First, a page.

Top 10 Best Dog Foods For dogs with Skin Allergies

Top 10 Best Dog Foods For Skin Allergies

Figuring out why your dog is so itchy and what to do about it can be complicated and frustrating.

Food allergies — and therefore, dog skin allergies — in dogs are becoming more common. The most frequently reported foods that cause allergic symptoms in dogs are beef, chicken, lamb, wheat, soy, walnuts and corn. However, dogs can be allergic to any foods containing small amounts of protein including fruits, vegetables and grains. Most food allergies can be successfully managed with a change in diet. Changing the meat source of your dog’s food, introducing a novel meat or feeding a hydrolyzed protein diet can help alleviate your pup’s symptoms.

How do I know if my dog is allergic to his food?

Food allergies and sensitivities can have many symptoms but often manifest as itchy skin. Environmental allergens can cause these same skin symptoms. Dogs with food allergies commonly have environmental allergies as well. Without treatment, these symptoms can become more severe over time.

Food allergy symptoms include:

  • Repeated ear infections
  • Rash around mouth and anus
  • Anal gland infections and leakage
  • Repeated skin infections (hot spots)
  • Itchy skin
  • Licking/chewing paws and legs
  • Diarrhea
  • Vomiting
  • Reflux

What’s causing my dog’s food allergies or intolerance?

A food allergy is a reaction that involves the immune system while a food intolerance does not involve the immune system. Both allergies and intolerances may cause severe symptoms but are physiologically different.The exact cause of food allergies and sensitivities is poorly understood. However, it is believed that genetics and the integrity of the intestines may play a role in the development of food allergies in dogs. Rotational diets have been thought to decrease the likelihood of developing food allergies. The rationale is that by rotating proteins daily, weekly, monthly or even seasonally, the body may not have time to become intolerant of any one protein. This theory has not been proven with any scientific evidence.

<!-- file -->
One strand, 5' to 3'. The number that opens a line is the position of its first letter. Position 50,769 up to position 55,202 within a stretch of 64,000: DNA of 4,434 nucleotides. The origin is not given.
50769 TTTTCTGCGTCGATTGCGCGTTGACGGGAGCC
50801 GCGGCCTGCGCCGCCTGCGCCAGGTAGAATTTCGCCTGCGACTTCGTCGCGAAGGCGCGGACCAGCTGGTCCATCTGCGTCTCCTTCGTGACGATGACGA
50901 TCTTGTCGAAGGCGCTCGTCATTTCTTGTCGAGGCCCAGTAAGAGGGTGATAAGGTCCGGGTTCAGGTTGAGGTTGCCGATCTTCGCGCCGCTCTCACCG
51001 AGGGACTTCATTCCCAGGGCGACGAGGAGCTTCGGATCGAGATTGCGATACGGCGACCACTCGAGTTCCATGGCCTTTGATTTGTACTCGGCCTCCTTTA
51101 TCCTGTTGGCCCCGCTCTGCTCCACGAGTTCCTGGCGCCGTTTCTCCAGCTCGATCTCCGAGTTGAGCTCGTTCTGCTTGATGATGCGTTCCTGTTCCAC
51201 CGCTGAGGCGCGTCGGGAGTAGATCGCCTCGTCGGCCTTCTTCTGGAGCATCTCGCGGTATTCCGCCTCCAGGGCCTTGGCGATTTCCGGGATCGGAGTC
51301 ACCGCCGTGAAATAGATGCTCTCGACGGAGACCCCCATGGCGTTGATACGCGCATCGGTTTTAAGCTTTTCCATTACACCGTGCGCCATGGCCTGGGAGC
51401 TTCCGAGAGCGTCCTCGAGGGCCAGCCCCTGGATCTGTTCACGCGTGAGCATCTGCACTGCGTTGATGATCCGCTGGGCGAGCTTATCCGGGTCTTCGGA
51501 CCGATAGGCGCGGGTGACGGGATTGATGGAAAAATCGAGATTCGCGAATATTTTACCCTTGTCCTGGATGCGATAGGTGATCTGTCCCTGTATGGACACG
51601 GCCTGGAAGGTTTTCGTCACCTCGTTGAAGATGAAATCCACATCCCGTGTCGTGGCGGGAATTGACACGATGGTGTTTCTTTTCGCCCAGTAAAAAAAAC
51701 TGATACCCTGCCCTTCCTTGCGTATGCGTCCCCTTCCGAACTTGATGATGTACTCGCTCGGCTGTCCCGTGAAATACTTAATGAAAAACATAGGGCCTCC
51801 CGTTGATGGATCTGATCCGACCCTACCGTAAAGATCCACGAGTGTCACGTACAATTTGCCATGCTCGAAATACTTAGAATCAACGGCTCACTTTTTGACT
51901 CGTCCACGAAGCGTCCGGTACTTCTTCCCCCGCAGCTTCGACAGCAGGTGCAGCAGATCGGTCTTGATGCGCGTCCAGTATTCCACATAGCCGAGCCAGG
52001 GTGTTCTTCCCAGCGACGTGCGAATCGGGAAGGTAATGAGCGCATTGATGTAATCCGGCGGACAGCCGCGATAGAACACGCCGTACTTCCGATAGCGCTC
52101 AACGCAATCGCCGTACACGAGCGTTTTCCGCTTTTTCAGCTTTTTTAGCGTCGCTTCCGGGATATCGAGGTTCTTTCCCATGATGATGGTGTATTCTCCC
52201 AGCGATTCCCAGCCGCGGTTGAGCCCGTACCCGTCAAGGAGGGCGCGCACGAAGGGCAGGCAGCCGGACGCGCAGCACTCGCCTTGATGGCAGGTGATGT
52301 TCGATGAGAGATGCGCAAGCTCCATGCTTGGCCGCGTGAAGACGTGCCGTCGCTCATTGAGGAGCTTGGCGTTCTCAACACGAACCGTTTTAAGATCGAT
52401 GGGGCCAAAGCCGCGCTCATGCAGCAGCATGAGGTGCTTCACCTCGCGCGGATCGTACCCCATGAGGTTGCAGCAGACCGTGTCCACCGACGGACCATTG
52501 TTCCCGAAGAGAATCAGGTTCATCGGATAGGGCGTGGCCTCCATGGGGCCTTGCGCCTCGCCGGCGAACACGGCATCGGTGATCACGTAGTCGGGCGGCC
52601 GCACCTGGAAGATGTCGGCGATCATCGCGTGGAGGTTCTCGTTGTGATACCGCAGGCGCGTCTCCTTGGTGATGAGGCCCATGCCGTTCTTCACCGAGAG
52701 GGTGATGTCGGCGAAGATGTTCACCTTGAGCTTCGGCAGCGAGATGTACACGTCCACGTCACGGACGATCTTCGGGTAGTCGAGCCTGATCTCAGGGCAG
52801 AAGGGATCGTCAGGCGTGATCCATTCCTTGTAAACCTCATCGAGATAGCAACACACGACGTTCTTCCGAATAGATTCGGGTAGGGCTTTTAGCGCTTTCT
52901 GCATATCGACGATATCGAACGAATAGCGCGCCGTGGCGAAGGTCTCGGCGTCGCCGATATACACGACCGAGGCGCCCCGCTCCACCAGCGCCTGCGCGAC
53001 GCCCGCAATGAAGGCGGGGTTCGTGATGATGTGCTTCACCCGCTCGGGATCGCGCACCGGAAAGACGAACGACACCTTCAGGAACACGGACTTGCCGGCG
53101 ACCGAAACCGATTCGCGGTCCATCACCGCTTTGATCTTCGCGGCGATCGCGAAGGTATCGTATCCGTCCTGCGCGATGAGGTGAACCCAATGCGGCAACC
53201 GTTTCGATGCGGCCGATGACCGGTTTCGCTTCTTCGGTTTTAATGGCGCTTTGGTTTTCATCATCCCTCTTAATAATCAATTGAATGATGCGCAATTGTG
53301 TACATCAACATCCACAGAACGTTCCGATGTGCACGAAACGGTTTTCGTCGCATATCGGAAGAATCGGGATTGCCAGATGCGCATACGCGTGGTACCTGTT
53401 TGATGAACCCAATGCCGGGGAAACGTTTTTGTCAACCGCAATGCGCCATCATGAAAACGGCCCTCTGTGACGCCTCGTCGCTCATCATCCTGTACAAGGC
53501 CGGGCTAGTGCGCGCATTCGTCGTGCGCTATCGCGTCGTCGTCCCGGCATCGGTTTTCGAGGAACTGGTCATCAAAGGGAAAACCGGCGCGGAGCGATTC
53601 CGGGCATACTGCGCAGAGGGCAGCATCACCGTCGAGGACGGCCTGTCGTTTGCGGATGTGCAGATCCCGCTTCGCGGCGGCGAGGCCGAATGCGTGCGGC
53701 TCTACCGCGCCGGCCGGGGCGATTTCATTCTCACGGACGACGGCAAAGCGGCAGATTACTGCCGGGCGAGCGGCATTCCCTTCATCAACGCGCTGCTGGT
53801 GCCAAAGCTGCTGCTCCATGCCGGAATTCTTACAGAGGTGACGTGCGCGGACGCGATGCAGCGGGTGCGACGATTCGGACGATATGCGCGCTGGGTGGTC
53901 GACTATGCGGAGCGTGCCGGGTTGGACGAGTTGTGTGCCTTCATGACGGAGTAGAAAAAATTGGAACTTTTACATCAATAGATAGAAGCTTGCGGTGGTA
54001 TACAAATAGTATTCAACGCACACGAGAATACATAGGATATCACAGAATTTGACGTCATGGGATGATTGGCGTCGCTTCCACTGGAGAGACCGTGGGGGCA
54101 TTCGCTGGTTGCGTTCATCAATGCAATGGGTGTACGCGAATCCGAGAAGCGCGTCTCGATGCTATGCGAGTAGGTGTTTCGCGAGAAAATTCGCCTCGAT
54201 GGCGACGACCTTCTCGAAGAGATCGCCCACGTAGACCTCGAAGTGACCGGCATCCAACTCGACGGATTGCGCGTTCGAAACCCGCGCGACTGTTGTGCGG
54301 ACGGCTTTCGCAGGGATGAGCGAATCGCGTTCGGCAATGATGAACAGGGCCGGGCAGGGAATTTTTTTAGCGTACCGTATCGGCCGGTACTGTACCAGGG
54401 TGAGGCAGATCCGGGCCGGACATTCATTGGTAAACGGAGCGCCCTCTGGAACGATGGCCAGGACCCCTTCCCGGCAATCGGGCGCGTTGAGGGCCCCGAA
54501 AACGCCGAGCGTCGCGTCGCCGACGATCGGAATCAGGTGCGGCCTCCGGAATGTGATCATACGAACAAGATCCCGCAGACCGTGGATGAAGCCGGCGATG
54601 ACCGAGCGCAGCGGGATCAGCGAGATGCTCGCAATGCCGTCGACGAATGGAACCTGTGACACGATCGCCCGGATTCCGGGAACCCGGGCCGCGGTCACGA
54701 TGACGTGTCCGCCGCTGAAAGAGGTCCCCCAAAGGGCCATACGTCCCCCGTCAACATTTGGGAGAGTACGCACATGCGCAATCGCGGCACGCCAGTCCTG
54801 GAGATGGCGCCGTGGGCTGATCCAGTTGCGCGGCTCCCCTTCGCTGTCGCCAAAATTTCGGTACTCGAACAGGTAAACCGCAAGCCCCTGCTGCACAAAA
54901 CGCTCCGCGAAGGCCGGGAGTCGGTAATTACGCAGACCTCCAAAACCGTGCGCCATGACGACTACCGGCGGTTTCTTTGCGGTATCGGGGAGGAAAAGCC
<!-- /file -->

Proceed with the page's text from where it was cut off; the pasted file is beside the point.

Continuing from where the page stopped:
If I treat my dog’s food allergies, will it treat the skin allergies, too?

The best treatment for dogs with food allergies is to identify the offending foods and remove them from the diet. A small number of dogs will be able to resume eating those allergenic foods after several months of elimination. Dogs who are allergic to just one meat source may find immediate success in a diet change. However, dogs with several food allergies may require a more advanced diet strategy to diagnose and successfully treat their symptoms.

Work with your veterinarian to ensure that your dog’s skin allergy symptoms are not caused by other factors such as parasites, environmental allergies, stress or other diseases. Adding a veterinary dermatologist to your veterinary team can expand your pet’s treatment options. You can find a dermatologist near you.

Types of Dog Food For Skin Allergies

There are generally two types of dog food specially formulated to help with skin allergies. The first type has limited ingredients, which make it easier for owners to pin down a specific ingredient or allergen that their dogs might be allergic to – whilst still providing enough nutrients for their healthy growth and development.

The second type is hypoallergenic dog foods, which are usually prescribed by veterinarians and contain proteins that have been hydrolyzed into simple basic components amino acid building blocks which the dog’s immune system does not recognize as an allergen, thus reducing the chance of an allergic reaction.

Owners should know that dog food for skin allergies will help if the dog is allergic to a particular substance that can be eliminated from their diet through trial and error. It may also help to boost the immune system, giving them better protection against allergens. However, dog foods might not be able to resolve skin allergies associated with environmental or parasitic causes. Therefore, recognizing the root cause of the allergy is crucial to employing the best treatment plan for your pet’s relief.

Edward Hollon is an avid dog lover and writer, knowing all there is to know about our furry friends. Edward has been writing for petdii for three years now, wanting to use her knowledge for good and share everything she can with new dog owners. Edward has two dogs herself - a German shepherd called Banjo and a chocolate labrador called Buttons. Edward knows more than anyone how adjusting to new life with a puppy can turn your life upside down, and she wants to ease some of the burdens through her articles.


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